Heron Bicycles was started in 1997 as a joint venture between Waterford Precision Cycles, Rivendell Bicycle Works, and Rona Components. Waterford manufactured the frames in its Wisconsin factory while Rivendell sold them through its mail order operation. Eventually Ted Durant, owner of Rona Components, bought out the other joint venture partners and became sole owner. Waterford continued to manufacture the frames for Ted on a contract basis while Rivendell became an official Heron dealer along with several bike shops. In early 2001, Ted decided to halt production of the Heron frames to focus on other matters. Todd Kuzma, owner of Tullio’s Big Dog Cyclery – a Heron dealer, began discussions with Ted to purchase the company and resume production. Heron Bicycles was sold to Todd Kuzma in January 2002, and production at the Waterford plant began soon thereafter. Yeah, well that went down too. Now Greg Parker at Bicycle Classics, obviously a glutton for punishment, is preparing another run at it. More power to the man for living his dream.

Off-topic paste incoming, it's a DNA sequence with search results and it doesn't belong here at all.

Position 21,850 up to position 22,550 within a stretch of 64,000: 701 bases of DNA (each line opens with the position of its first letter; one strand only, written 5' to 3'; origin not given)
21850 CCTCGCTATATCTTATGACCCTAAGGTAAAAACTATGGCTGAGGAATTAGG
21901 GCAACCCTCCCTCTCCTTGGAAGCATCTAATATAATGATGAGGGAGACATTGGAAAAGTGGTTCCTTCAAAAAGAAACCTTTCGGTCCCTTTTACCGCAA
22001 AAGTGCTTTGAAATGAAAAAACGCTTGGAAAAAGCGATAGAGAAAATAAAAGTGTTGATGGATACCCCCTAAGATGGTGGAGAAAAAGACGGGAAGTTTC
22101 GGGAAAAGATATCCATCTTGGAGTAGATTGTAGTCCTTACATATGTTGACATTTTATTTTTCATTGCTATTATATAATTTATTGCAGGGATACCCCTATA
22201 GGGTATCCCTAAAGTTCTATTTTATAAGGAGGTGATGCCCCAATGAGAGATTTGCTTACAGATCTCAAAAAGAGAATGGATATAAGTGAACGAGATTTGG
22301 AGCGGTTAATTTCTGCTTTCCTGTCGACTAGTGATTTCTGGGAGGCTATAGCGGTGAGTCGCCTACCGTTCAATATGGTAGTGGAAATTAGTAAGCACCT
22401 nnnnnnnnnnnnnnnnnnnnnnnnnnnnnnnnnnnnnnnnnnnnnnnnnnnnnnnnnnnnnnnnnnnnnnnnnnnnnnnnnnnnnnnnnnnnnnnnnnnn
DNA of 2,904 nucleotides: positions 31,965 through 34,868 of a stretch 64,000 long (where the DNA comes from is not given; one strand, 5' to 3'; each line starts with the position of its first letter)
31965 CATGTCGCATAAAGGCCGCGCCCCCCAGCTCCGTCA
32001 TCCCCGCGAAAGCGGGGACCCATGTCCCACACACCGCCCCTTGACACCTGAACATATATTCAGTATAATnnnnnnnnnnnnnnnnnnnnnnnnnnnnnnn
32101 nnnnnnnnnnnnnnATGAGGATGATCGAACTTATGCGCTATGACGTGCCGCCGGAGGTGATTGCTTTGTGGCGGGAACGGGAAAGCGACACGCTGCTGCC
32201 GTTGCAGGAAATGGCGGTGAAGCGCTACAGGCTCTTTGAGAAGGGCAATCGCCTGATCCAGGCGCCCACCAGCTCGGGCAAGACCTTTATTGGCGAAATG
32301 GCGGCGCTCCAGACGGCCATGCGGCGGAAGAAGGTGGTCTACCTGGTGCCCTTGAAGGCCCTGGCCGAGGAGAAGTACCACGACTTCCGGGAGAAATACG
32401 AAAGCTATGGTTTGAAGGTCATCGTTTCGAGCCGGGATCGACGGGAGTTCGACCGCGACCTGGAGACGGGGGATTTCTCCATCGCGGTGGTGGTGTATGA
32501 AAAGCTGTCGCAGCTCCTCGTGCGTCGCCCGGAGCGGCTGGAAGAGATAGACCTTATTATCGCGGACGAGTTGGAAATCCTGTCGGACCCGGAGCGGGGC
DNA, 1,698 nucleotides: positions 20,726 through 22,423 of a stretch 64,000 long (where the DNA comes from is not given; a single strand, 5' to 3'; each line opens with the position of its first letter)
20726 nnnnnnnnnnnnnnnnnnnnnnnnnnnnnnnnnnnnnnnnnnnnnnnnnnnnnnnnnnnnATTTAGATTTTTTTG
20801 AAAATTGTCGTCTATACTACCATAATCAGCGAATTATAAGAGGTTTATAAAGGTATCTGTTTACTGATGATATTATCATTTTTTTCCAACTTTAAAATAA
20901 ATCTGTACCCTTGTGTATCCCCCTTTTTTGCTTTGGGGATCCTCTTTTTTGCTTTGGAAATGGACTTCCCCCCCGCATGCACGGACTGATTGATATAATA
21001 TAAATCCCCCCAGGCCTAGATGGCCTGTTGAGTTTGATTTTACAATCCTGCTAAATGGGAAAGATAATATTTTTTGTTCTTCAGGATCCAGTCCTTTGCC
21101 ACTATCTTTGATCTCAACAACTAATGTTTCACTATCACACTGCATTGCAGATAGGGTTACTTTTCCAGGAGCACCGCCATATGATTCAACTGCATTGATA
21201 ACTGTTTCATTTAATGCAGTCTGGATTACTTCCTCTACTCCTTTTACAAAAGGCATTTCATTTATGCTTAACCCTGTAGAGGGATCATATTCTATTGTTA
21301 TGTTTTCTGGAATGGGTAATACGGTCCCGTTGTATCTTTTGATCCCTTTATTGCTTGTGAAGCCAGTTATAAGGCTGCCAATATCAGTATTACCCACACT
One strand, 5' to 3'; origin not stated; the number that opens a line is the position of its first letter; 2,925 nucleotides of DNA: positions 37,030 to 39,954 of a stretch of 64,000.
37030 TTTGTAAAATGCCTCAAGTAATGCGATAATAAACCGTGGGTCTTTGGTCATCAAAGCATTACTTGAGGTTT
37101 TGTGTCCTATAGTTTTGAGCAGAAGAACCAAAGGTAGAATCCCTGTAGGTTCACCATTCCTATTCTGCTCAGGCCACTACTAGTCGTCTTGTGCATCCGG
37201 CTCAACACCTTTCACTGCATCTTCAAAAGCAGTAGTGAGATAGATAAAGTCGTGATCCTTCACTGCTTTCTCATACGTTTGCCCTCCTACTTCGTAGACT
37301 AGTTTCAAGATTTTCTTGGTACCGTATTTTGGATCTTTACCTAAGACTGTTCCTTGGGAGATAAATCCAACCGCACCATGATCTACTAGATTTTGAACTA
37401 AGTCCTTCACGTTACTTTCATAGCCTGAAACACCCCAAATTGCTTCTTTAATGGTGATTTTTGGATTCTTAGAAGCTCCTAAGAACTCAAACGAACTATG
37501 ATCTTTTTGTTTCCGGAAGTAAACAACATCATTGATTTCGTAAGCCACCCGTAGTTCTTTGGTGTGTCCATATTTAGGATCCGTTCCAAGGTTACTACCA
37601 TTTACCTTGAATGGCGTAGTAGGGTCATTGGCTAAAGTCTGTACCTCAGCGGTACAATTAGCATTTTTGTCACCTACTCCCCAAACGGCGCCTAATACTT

This is the last Heron made THE FIRST TIME! A 531 Heron Road. It's a good bike. Somewhere along the line I had Chris Kvale respray it, so even with a few chips it's the best finished Heron in the world. It's been a languishing frame just hanging around the shop. I recently sold it to Tim Chesterman and had to put things back together with what I had laying around. I only had to buy a BB, stem and a chain. It's pretty much a Campagnolo bike, with Modolo brakes, Suntour shifters and a TA crankset. Top of the line stuff. IMHO. The tires aren't as big as they could be. They're 700-25s and it'll handle 700-30s, possibly 700-32s. (Write this down, Tim: 700-30.) At the price I sold it for I just couldn't put another $75 in tires for it. When he picks it up we'll adjust things, probably drop the bars a couple of inches, etc
In an earlier iteration. The new bars are to the buyers spec. The seat, wheelset, stem and bars, and RD have been replaced. The wheels are now on my Colnago, the stem on my daughter's Goodrich, and the seat and rear dérailleur on my Mooney. Rule no.17: An unridden bike tends to give up it's parts.